Ohmme. Photo by Sarah Hess


OHMME- s/t

Sima Cunningham and Macie Stewart comprise the duo of Ohmme. Influenced by avant-garde rock and the improvisational music scene of Chicago, Ohmme works on many levels. And the songs on the self-titled album use space, rhythm and contrast to create a feeling of depth, which is what most great songs do. A great album is atmosphere, it is feeling transported, taken to a place with the lyrics sort of guiding that journey. And Ohmme does just that on this EP. “Woman,” the first song on the EP, is a perfect example of this and of the band’s aesthetic of patience and expansion, fuse and explosion. The track “Fingerprints” shares this magic. “Ithaca,” another stellar track on the album, has a similar simmering quality. It burns and spreads. The songs have lives and are at once still and quiescent before another wave comes in. It’s similar to how “Furniture” lulls you in and then attacks. This album is all about excitement. It is all sparks and flashes of light, all rumble and rustle, suspense and anticipation. I feel it all.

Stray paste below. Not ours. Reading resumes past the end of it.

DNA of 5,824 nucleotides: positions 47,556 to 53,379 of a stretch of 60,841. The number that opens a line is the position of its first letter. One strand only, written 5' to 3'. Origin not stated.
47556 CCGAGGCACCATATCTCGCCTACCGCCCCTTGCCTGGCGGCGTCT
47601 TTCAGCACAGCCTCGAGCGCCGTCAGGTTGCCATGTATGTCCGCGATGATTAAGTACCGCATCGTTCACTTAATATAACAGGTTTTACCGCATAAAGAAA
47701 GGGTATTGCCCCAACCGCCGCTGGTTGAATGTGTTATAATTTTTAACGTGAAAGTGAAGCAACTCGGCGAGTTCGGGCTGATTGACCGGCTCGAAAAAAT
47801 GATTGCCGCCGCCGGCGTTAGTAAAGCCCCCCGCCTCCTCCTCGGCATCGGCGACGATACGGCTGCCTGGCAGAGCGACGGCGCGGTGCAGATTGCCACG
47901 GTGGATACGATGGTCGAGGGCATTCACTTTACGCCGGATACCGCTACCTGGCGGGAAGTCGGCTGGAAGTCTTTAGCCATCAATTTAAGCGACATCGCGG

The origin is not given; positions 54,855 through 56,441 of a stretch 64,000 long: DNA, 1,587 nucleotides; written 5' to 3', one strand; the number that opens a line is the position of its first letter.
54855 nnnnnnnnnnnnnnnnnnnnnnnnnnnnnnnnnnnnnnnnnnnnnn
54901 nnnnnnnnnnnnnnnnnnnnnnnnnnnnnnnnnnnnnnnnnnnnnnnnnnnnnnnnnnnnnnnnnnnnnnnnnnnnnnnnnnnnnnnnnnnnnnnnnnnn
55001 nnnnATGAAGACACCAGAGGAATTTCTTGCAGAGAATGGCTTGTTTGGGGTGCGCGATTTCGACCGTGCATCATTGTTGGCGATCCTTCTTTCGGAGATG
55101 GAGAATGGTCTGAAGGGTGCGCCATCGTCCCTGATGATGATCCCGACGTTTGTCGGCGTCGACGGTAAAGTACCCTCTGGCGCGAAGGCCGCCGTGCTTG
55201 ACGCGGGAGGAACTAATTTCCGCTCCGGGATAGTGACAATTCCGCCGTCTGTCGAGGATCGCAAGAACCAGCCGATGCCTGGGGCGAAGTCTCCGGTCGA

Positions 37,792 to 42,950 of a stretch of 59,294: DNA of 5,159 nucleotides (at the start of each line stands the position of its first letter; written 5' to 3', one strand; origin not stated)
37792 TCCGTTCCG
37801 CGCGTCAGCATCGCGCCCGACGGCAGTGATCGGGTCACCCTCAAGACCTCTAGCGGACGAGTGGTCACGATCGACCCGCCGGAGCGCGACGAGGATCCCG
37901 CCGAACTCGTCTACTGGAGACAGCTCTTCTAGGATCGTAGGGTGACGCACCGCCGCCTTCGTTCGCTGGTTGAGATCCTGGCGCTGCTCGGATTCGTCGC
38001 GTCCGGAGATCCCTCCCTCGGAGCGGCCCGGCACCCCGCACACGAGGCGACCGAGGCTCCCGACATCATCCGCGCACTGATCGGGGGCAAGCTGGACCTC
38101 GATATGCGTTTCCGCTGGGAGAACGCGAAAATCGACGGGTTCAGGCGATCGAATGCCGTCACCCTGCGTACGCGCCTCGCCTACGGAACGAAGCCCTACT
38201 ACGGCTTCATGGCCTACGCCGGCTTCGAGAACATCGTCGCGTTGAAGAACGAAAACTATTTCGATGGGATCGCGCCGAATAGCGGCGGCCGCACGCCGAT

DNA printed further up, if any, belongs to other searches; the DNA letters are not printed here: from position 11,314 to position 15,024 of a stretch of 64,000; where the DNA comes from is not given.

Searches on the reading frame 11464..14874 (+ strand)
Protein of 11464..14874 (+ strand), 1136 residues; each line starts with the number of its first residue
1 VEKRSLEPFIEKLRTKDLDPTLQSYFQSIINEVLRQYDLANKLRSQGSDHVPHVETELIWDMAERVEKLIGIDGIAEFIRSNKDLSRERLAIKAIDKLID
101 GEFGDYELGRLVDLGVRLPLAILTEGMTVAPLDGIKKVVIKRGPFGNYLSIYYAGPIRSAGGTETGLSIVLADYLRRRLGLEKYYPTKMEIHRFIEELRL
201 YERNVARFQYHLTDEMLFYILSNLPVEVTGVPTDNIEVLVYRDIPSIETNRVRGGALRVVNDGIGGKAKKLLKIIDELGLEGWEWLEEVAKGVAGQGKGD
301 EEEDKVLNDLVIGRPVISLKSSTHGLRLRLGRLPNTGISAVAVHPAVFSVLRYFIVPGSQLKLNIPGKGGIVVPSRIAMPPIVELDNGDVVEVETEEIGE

As someone unfamiliar with Michael Nau, the opening track “Good Thing”ushers me into the magic. It’s a tune of appreciation, of recognizing that which shines in the darkness. Life is imperfect, but I have a “good thing going on.” Some Twist, Nau’s latest, is the kind of album that espouses an understated wisdom. The song “Wonder” is like opening a curtain to a beautiful day, a love song that talks of all the things one can see in the world. There is all of this, and there is also you. Maybe I’m trying to be distracted from you, or I am distracted by you. Nau does this splendidly. It could miss you, but the more times you hear it, the more bewitching it becomes. A mellifluous affair, it perfectly compliments a woozy evening. And “Scatter” is like a Shuggie Otis movement. It’s a slow jam with neon glow. The real star is Nau’s tone; his singing voice is always a sugar sprinkle or a honey glaze, and it continually rewards because it is so comforting and effortless. You sort of float away within it. Soul music penetrates, it’s goes beyond the surface, and his is an album that a day or year removed results in      another angle. It is perpetually good. There is always another color, there is always a gem to discover. Get on the boat and sail this into the horizon.


                                           Katie Von Schleicher. Photo by Bao Ngo